Burst Hazard: Plastic Wheels Can’t Take the Pressure

L.L. Bean boat cart is recalled due to injuries resulting from bursting wheels.

Planning to go out on the water this weekend? If you have one of L.L. Bean’s Deluxe Packaway Boat Carts, you may want to think twice. The U.S. Consumer Product Safety Commission (CPSC) reported on September 11th that people who own the boat carts should stop using them after a customer was injured when the cart’s plastic wheel rim burst. Is it poor engineering or product misuse?

OK, it’s not as drastic as it might sound. The wheel isn’t likely to convert to shrapnel while sitting in your garage. According to the CPSC, the hazard is that, “The cart’s plastic wheel rims can burst when the rubber tires are over-inflated, posing an injury hazard to consumers.”

About 2,200 units were sold for about $100 each from March 2012 through June 2013. Two reports were filed about the wheel bursting during filling. One customer was hit by flying pieces. No injuries were reported in the other occurrence. The tires are designed to be inflated to 30 psi. It is not clear at what pressure the wheels “burst,” but the company states that an air compressor should not be used.

Plastics vary greatly in their properties. Some are very ductile and able to flex without breaking. Others may be quite hard and brittle. Both are useful in their own set of applications. What about the wheels on a boat cart? Although the material is not identified under the manufacturer specifications, there are some general concepts we can consider.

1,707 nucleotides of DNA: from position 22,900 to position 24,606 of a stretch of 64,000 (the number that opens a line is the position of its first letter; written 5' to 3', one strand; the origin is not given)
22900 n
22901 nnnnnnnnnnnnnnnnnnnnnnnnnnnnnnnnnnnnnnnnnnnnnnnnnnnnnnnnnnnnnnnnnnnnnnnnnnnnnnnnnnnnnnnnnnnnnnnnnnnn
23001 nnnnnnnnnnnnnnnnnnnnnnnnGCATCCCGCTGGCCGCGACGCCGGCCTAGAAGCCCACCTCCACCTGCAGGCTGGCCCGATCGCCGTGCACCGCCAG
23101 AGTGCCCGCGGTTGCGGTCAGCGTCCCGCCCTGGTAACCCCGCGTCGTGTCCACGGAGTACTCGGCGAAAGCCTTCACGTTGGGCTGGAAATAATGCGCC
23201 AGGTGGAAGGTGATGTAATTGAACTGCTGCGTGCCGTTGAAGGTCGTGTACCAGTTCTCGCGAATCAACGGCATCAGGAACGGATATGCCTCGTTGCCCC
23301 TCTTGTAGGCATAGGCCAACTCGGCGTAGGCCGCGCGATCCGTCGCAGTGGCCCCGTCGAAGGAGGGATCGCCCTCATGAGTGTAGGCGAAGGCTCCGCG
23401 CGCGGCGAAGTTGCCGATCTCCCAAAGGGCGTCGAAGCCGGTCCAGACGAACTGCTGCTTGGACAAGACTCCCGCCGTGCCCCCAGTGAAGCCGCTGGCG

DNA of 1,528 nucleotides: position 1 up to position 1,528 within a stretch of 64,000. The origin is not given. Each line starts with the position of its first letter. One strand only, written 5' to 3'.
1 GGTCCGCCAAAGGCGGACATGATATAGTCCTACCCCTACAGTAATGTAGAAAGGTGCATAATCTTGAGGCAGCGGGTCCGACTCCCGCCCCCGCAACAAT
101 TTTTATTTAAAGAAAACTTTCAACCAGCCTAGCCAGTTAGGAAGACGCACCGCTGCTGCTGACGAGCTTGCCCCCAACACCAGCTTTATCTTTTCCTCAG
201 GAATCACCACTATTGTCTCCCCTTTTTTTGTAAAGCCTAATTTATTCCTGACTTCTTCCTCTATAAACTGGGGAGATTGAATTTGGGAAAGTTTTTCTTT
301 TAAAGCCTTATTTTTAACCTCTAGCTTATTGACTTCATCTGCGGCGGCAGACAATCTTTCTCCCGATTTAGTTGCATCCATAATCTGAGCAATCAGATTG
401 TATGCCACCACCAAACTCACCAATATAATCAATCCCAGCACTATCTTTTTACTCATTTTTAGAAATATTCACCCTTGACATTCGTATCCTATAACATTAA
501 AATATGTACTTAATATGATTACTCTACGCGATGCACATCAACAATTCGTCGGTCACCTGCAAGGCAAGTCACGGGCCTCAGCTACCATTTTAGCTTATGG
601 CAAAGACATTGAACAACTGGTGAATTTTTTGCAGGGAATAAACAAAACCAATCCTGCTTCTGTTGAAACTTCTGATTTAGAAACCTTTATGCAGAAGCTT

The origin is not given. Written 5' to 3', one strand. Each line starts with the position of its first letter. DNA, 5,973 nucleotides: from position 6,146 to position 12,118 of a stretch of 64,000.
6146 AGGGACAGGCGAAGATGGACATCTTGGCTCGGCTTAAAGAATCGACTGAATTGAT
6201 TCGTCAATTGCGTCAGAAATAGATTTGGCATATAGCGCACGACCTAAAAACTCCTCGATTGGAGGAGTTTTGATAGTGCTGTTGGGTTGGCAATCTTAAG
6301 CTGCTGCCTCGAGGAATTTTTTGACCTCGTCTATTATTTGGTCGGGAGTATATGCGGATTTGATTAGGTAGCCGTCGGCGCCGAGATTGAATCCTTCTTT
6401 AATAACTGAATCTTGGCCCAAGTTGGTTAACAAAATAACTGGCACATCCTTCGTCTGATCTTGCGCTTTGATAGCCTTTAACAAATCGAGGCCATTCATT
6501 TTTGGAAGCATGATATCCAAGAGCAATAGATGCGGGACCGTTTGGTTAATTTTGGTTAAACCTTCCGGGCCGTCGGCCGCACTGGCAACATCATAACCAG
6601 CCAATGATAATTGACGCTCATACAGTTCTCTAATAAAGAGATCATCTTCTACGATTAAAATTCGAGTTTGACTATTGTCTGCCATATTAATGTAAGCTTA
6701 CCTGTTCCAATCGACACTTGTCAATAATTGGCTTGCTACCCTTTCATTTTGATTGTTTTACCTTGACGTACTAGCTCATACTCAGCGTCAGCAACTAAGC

Wheels typically need to be tough. A material’s toughness is simply the measure of how much energy it can absorb before breaking. Many plastic become brittle when they are stretched, but they can be “toughened.” To increase their toughness impact modifiers or rubber toughening can be applied. Modifying plastics this way will soften them somewhat, but it will also allow them to deform much more without breaking.

A very common, durable plastic is acrylonitrile butadiene styrene (ABS). ABS is found in applications like appliance housings, light luggage, tool boxes, and automotive trim. ABS also has attractive thermal properties enabling its use in extrusion-type 3D printers.

Even tough plastics have a limit. The engineering of more capable materials is only half of the story. Although materials can help, components are typically engineered for a specific use. When the product is used for an unintended purpose or under unintended circumstances, there is no guarantee the component will still function. Such seems to be the case for the boat cart. Although tough materials can withstand impact well, severe pressure and the associated forces are something that cannot be easily accounted for.

Oh yeah, the fix for the exploding wheels? A sticker that says, “MAX 30 PSI.” Apparently the tires only had units of kPa. For the record, 30 psi is about 207 kPa. Your teachers always insisted units were important.


Image Courtesy of L.L. Bean